Addendum to DOJ IT Strategic Plan 2006-2011
Update on recent progress in Information Sharing, as related to DOJ’s implementation of the E-Gov Act of 2002.

This addendum to the DOJ IT Strategic Plan 2006-2011 details the Department of Justice’s (DOJ) progress during the past year to implement the E-Government Act of 2002, addressing the guidance put forth in the Office of Management and Budget’s Memoranda M-06-02, M-06-25 and M-07-20. 

The implementation of the National Information Exchange Model (NIEM) and LEISP Exchange Specifications (LEXS) in the Justice Domain are two major success stories for the Department in 2007.  The widespread use of NIEM and the level of enthusiasm around the NIEM project were recently validated by the attendance of over 350 practitioners at the NIEM User’s Conference held in Chicago in August 2007.  Many success stories and best practices were shared by the communities of interest in attendance.  Seed money from the DOJ’s Bureau of Justice Assistance (BJA) has helped the initiative, but much of the success of NIEM is based on voluntary adoption of standards that meet the needs of users and technical personnel supporting them in 18,000 local law enforcement agencies.

DOJ progress over the past year also includes sharing information between federal, state, local and tribal agencies through the Law Enforcement Information Sharing Program (LEISP), implementing the Federal Enterprise Architecture (FEA) Data Reference Model (DRM) through DOJ’s Enterprise Architecture (specifically, the DOJ Information Sharing Segment Architecture), and sharing information with the public through DOJ websites. 

Information Sharing Through the NIEM and Segment Architecture

The National Information Exchange Model (NIEM) was launched on April 19, 2005, through a Memorandum of Agreement (MOA) between DOJ and the Department of Homeland Security (DHS) to develop, disseminate, and support information exchange standards and processes to enable organizations to effectively share information in emergency and routine situations. On July 30, 2007, NIEM Version 2.0 production candidate was published.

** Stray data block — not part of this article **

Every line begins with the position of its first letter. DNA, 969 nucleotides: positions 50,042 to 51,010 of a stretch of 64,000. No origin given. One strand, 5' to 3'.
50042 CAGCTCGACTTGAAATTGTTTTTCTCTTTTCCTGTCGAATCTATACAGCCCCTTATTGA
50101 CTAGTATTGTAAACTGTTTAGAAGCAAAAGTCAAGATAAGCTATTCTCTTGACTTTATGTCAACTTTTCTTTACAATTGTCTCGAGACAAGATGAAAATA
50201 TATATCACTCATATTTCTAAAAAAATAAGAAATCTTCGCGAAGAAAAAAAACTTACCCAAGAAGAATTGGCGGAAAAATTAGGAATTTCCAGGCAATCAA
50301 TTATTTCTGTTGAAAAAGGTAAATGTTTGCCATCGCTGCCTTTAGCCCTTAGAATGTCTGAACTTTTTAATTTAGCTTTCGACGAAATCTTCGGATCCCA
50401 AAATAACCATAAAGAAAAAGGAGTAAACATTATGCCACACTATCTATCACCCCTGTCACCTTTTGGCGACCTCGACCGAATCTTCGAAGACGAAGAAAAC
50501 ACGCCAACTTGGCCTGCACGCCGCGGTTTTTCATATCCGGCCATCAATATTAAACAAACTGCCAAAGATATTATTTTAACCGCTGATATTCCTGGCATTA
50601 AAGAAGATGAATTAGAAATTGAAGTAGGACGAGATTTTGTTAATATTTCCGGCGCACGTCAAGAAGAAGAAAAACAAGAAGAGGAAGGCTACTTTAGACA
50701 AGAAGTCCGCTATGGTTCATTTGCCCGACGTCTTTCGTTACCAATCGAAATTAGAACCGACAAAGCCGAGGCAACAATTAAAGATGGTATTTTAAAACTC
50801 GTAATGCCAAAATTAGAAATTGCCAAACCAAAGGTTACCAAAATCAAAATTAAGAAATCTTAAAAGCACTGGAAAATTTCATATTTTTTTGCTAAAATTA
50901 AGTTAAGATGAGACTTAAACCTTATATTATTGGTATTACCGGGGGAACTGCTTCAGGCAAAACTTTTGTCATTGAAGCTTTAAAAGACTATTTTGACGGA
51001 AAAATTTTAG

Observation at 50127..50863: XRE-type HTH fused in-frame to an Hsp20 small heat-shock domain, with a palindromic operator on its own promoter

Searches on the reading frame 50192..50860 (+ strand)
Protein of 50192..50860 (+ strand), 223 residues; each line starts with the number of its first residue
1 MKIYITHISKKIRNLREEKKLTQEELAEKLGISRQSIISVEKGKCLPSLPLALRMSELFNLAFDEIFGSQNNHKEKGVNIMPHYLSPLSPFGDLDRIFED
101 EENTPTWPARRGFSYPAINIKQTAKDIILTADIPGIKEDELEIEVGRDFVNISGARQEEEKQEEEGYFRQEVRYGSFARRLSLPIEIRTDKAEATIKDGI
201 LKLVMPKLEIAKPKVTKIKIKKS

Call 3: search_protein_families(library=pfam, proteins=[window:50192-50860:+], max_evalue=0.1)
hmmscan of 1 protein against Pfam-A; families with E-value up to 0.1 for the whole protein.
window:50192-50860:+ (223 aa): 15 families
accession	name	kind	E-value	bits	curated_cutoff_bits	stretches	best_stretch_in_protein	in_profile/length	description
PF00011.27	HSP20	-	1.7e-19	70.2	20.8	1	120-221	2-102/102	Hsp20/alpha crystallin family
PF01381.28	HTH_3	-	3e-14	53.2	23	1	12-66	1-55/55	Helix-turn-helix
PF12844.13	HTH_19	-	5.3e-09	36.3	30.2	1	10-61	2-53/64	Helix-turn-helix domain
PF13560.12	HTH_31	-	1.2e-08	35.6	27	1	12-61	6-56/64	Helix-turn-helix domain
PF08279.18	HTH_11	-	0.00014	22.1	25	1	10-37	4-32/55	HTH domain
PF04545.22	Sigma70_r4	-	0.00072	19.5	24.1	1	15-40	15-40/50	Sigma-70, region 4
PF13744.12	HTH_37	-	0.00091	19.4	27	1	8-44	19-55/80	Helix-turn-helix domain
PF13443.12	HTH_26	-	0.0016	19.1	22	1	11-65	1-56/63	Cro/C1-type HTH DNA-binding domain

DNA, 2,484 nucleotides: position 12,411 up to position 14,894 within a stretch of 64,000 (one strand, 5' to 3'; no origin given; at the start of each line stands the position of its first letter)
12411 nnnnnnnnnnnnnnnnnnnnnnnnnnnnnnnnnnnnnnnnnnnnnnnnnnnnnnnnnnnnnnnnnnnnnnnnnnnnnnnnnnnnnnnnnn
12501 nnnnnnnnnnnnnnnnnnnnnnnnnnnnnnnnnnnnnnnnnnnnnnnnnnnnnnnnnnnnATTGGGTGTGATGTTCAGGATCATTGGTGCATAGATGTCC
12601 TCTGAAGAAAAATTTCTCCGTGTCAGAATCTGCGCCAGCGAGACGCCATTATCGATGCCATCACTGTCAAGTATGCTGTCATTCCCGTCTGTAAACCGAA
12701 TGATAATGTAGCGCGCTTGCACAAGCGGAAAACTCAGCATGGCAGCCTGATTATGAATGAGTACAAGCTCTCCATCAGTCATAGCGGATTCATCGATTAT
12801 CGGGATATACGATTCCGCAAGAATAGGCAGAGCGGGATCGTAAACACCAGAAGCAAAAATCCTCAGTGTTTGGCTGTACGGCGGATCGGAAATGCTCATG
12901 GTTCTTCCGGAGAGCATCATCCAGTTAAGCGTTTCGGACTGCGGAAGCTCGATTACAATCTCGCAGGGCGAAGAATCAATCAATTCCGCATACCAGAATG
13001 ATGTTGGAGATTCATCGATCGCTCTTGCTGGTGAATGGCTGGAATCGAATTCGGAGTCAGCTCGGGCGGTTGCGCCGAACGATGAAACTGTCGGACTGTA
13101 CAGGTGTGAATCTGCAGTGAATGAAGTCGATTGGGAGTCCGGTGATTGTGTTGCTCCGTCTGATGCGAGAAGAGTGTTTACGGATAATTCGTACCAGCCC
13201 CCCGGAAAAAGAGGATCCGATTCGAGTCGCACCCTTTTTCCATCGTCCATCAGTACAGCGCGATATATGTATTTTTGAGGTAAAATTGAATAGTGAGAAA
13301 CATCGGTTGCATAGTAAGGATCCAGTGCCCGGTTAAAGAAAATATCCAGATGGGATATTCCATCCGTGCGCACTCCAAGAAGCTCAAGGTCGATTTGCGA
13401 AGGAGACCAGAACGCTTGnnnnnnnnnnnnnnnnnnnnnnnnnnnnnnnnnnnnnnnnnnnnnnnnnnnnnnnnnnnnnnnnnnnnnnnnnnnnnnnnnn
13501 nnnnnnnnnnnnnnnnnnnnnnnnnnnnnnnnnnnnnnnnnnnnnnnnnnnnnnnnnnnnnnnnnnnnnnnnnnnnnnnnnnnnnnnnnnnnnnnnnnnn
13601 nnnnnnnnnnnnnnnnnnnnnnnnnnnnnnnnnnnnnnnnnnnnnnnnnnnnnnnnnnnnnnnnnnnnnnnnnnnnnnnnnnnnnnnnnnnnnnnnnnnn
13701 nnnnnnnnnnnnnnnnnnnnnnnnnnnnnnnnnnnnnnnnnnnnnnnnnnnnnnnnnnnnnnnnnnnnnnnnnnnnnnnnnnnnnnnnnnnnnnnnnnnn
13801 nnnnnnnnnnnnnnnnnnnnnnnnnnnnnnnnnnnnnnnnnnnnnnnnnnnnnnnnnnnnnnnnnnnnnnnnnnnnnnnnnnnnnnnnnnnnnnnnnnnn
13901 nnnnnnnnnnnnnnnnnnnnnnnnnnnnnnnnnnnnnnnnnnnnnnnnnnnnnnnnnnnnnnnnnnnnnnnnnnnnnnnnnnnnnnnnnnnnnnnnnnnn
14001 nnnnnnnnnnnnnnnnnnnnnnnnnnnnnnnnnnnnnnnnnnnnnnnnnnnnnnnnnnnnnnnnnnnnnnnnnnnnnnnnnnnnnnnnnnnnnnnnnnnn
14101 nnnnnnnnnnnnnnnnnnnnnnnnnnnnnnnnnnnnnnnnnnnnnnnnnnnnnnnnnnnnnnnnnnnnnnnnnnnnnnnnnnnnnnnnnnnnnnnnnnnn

NIEM provides a methodology, set of standards and set of processes to describe and facilitate the exchange of data between DOJ and other partner entities such as DHS, the Intelligence Community and state and local governments. NIEM implementation specifically implements both the spirit and specific intent of the FEA DRM and the requirements of Section 207 (d) of the E-Government Act of 2002 and the requirements discussed in OMB Memorandum M-06-02.

Participation of state, local, and tribal practitioners has been critical to the success of NIEM.  This participation has ensured relevance to, and buy-in from, mission owners in the field, and helps DOJ communicate with its non-Federal stakeholders.  The justice domain within NIEM is represented by collaboration between DOJ and DOJ’s Global Justice Information Sharing Initiative (Global), which serves the Attorney General under the Federal Advisory Committee Act and provides guidance and recommendations on issues relating to information sharing.  Global is administered by and receives policy support from the Bureau of Justice Assistance (BJA).

In conjunction with DHS, DOJ is using NIEM to define agency data and relationships among data elements in relation to other agencies, along with state, local, and tribal governments, the private sector and foreign partners.  The Information Exchange Package Documentation (IEPD) Clearinghouse provides information on a variety of IEPDs that have been submitted by individuals and organizations who have implemented the Global Justice XML Data Model (GJXDM) and NIEM.  Currently there are 85 IEPDs in the Clearinghouse.  NIEM is now extending the successful framework of GJXDM for exchanging justice information to the domains of international trade, infrastructure protection, immigration, emergency and disaster management, people screening and geospatial.

Under the auspices of NIEM, state and local jurisdictions are reporting substantial cost savings from removing barriers to information sharing and reducing the design and development time needed to build and implement systems.

Other related successes and implementations using NIEM include:

Internal (within DOJ)

Justice Community (external to DOJ)

Cross Federal

The DOJ Law Enforcement Information Sharing Program (LEISP) Exchange Specifications (LEXS) is an implementation of NIEM that provides for enhanced levels of semantic inter-operability as well as reuse with an initial focus on law enforcement incident reporting. DOJ is transforming the way it shares law enforcement information with its federal, state, local, and tribal law enforcement partners through LEXS. DOJ will achieve its vision by formulating information sharing policies and standard business practices and by creating a unified, DOJ-wide technology architecture that will position DOJ as a committed partner in an information sharing environment of federal, state, local, and tribal law enforcement agencies.